U.K. Unemployment Stays at 7.2% as BOE Sees Further Pound Risks
The jobless rate measured by International Labour Organization methods was 7.2 percent, the same as in the final quarter of 2013, the Office for National Statistics said in London today. Jobless claims, a narrower measure of unemployment, fell 34,600, and wage growth accelerated.
The data was published as the BOE released the minutes of its March Monetary Policy Committee meeting, showing officials voted unanimously to keep the benchmark rate at a record-low 0.5 percent. The MPC said the pound’s advance had led to a tightening of financial conditions and the currency may appreciate further as the economy strengthens.
“Sterling had appreciated by another 1.5 percent during the month, and it was possible that this gradual appreciation would continue if prospects in the U.K. continued to be seen as increasingly favorable relative to those of it’s main trading partners,” the BOE said.
Britain’s currency reached $1.6823 on Feb. 17, the highest level since November 2009. It rose 0.2 percent today to $1.6621 as of 10:25 a.m. London time.
The BOE is “keen to keep rate-hike expectations pushed back with an emphasis on sterling strength,” said James Knightley, an economist at ING Bank in London. “Nonetheless, with the U.K. growth and employment story looking very healthy we are comfortable with the view that the BOE will end up tightening policy within the next twelve months.”
The MPC is currently operating under its first form of forward guidance and won’t consider increasing its benchmark rate at least until unemployment falls to 7 percent. The pledge has knockouts linked to the inflation outlook and the MPC said today that none of those have been breached.
“All members agreed that the probability of inflation being above 2.5 percent in 18-24 months time remained less than 50 percent,” the MPC said. “If anything the appreciation of sterling on the month made that prospect a little less likely.”
The report came hours before Chancellor of the Exchequer George Osborne announces his annual budget to Parliament. His fiscal watchdog is likely to raise its 2014 growth forecast to 2.7 percent from 2.4 percent, according to a Bloomberg survey.
In the minutes, the BOE said there were signs that U.K. growth was broadening, though there remained “some way to go to ensure that the recovery was both balanced and sustainable.”
The ILO unemployment rate was in line with the median forecast in a Bloomberg survey. Unemployment fell 63,000 to 2.33 million people in the three months through January compared with the August-October period. Monthly estimates based on a restricted sample show the jobless rate fell to 6.9 percent in January, the lowest since February 2009.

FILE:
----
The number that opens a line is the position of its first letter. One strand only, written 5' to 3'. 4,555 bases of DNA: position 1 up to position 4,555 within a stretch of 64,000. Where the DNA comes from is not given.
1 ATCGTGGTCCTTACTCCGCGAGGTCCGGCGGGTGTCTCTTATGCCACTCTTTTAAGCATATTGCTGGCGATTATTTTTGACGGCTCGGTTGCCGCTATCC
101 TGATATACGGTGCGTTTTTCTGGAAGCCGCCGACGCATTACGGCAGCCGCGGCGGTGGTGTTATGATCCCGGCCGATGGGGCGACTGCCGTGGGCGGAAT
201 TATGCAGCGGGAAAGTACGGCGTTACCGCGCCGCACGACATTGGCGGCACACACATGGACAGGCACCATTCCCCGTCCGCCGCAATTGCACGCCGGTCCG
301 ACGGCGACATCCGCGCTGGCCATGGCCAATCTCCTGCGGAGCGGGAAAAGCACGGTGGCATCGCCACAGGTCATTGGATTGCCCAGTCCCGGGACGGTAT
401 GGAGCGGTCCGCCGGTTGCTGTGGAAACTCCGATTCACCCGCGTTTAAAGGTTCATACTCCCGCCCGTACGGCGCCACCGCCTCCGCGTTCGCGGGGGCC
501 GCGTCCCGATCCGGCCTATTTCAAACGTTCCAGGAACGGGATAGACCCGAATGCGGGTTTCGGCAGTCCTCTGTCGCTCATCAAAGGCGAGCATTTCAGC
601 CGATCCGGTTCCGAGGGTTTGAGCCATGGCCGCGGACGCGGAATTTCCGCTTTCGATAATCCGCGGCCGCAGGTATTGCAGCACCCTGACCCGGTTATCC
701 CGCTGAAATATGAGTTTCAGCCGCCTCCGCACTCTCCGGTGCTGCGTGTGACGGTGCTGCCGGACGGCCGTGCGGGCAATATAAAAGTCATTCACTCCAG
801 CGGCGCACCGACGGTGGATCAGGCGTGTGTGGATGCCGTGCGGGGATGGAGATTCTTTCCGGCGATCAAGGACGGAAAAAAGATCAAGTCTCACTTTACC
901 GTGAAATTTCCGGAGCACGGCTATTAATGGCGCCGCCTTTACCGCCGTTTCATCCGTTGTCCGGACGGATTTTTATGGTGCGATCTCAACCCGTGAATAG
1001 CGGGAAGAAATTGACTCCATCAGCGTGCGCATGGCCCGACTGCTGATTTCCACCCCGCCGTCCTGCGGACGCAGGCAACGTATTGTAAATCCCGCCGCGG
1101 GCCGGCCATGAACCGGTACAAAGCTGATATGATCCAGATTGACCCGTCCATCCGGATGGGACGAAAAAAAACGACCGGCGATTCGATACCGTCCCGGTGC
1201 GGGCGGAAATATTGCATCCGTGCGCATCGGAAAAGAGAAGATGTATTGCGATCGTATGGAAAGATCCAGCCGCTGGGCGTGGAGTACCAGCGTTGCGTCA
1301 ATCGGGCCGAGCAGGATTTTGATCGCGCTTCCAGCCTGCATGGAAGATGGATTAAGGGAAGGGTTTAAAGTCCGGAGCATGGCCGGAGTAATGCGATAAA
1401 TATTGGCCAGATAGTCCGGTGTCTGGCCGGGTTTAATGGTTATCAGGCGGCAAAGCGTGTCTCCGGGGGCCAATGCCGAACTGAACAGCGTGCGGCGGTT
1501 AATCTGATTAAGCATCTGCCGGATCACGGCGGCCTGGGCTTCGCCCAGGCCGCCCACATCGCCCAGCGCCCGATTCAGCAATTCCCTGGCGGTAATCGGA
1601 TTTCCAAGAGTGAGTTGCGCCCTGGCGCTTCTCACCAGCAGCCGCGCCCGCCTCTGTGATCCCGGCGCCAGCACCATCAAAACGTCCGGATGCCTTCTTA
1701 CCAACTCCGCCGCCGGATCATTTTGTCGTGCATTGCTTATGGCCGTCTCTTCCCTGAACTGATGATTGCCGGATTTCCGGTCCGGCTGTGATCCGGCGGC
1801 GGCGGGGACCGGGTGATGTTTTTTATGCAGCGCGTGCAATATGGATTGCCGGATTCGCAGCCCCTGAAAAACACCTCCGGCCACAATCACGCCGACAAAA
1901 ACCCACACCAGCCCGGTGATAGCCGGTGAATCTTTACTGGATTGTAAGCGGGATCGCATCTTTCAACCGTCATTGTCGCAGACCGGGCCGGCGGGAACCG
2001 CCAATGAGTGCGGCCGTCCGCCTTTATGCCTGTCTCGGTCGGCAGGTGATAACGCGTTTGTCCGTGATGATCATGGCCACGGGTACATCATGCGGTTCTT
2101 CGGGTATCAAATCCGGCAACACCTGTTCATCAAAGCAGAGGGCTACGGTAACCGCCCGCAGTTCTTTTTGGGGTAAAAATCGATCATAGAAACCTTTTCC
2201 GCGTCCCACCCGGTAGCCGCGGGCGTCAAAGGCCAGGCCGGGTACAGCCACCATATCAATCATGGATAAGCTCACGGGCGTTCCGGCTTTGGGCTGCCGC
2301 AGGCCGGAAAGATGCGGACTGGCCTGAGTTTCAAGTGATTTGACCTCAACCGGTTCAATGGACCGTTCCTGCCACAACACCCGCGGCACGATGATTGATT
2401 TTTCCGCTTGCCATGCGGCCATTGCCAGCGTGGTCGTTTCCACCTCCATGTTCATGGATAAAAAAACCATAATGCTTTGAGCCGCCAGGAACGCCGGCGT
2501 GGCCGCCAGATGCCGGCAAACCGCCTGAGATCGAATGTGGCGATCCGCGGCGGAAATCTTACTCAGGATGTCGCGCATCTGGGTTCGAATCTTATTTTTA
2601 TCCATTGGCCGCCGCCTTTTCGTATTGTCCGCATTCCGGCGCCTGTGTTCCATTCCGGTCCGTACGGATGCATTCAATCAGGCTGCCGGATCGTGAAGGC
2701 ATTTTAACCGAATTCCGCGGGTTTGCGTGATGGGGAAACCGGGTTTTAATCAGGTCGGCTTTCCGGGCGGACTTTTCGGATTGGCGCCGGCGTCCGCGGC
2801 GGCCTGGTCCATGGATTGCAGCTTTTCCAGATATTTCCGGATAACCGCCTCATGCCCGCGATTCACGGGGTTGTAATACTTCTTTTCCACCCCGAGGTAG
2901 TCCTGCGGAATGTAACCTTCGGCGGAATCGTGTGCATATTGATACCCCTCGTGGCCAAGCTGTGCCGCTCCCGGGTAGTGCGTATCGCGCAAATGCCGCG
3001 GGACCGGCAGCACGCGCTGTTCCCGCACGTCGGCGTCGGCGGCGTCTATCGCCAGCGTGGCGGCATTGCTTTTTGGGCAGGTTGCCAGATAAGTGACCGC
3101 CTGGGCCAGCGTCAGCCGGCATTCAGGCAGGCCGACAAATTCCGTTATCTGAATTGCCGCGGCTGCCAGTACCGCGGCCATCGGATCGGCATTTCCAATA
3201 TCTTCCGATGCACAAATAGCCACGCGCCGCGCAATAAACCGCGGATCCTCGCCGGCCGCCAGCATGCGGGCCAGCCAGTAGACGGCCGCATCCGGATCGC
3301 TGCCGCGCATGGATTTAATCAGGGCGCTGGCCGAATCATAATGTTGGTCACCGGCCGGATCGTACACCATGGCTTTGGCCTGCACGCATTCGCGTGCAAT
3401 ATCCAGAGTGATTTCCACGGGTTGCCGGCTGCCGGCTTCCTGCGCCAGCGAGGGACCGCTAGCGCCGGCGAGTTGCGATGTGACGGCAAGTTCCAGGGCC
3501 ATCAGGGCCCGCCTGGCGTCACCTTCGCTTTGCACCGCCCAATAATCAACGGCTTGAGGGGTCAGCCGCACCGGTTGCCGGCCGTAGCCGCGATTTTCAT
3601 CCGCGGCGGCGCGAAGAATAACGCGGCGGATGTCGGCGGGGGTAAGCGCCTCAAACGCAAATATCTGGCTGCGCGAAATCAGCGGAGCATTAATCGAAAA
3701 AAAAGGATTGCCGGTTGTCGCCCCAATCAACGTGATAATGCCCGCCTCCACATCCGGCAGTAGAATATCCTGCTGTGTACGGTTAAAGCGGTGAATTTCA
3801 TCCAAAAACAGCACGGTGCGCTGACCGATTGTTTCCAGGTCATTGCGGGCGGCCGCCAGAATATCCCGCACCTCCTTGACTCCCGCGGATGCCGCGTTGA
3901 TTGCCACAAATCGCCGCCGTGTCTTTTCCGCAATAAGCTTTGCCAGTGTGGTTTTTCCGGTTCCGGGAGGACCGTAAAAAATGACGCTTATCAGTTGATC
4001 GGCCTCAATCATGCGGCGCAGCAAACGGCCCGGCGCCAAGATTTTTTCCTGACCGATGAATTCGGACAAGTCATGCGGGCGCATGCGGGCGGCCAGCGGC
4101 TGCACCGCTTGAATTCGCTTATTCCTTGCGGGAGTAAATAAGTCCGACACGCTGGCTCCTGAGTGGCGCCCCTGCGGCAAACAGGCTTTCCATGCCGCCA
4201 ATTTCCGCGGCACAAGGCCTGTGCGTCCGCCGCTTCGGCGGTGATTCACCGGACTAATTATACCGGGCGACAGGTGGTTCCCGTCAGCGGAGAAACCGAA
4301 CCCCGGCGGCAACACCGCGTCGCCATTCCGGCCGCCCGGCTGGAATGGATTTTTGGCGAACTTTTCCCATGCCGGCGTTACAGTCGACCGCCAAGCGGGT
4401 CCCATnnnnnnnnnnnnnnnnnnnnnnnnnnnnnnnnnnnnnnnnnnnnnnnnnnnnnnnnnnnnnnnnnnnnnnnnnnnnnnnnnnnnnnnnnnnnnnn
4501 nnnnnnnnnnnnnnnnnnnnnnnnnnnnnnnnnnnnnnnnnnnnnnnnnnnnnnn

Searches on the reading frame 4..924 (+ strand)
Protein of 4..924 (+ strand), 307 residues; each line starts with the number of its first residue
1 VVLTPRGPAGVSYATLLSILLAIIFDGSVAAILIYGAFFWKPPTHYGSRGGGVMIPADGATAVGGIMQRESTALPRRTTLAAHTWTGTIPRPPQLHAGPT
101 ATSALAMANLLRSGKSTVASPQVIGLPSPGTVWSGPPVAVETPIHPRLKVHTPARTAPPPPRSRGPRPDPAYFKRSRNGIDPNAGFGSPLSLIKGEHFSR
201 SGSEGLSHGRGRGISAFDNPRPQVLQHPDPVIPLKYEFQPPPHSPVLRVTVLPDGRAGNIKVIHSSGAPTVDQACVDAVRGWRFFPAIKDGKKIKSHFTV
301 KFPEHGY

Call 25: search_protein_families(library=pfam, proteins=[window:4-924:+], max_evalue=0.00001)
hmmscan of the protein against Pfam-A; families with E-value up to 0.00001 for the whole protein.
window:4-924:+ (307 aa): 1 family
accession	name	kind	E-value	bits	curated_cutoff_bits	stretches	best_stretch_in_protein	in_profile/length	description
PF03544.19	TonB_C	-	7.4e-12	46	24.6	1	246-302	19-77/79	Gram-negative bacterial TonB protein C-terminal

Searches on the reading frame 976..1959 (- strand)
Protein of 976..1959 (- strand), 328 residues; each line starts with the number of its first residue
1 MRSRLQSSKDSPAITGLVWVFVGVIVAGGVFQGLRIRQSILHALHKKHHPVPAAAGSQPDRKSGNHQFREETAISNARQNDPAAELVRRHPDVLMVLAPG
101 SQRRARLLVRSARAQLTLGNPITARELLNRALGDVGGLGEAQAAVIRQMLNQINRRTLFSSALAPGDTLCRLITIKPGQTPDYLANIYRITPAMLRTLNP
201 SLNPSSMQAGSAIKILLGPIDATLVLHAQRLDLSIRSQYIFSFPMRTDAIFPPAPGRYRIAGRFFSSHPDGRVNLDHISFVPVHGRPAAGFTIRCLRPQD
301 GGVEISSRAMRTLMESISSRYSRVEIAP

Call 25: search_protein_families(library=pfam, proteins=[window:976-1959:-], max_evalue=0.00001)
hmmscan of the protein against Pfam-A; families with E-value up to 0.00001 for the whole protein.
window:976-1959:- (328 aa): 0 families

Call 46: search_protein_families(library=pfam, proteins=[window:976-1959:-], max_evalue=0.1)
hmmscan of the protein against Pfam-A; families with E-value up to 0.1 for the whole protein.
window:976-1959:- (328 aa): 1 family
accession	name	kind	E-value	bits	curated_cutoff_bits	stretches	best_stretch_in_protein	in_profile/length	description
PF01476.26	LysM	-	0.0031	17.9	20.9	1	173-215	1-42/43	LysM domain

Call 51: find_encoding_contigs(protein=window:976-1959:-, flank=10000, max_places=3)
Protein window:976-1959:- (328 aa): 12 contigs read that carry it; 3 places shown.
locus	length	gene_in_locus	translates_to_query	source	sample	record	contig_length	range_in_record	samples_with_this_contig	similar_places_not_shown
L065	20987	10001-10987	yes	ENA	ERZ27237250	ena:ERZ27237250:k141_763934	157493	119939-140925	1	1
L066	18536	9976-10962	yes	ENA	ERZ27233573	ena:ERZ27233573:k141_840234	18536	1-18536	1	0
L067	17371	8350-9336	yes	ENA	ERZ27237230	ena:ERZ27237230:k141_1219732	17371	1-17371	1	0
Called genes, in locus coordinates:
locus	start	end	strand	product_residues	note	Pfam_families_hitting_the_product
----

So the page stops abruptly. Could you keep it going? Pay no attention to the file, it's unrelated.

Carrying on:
The drop in jobless claims last month, the 16th in a row, was more than the 25,000 predicted in a Bloomberg survey, and pushed the claimant-count rate down to 3.5 percent. In January, claims declined 33,900, more than initially estimated.
Total weekly pay growth in the three months through January accelerated to 1.4 percent from 1.2 percent in the fourth quarter. Excluding bonuses, pay growth quickened to 1.3 percent, the fastest since November 2012.
With inflation slowing to 1.9 percent in January, below the BOE’s 2 percent target, the figures represent a further easing of the five-year squeeze on real wages, which has become a key battleground for the May 2015 general election.
The MPC refined its guidance last month and said once the 7 percent threshold is reached, there is scope to continue to maintain loose policy to absorb slack in the economy. Carney reiterated his low-rate message in a speech yesterday, even as he warned about the risks related to prolonged stimulus.
“The recovery in the U.K. labor market appears to be slowing, implying that productivity may finally be starting to pick up,” said Samuel Tombs, an economist at Capital Economics Ltd. “For now, we continue to think that the prospect of a prolonged period of below-target inflation will prompt the MPC to keep interest rates on hold until late 2015.”
To contact the reporter on this story: Scott Hamilton in London at email@example.com
To contact the editors responsible for this story: Craig Stirling at firstname.lastname@example.org Fergal O’Brien, Emma Charlton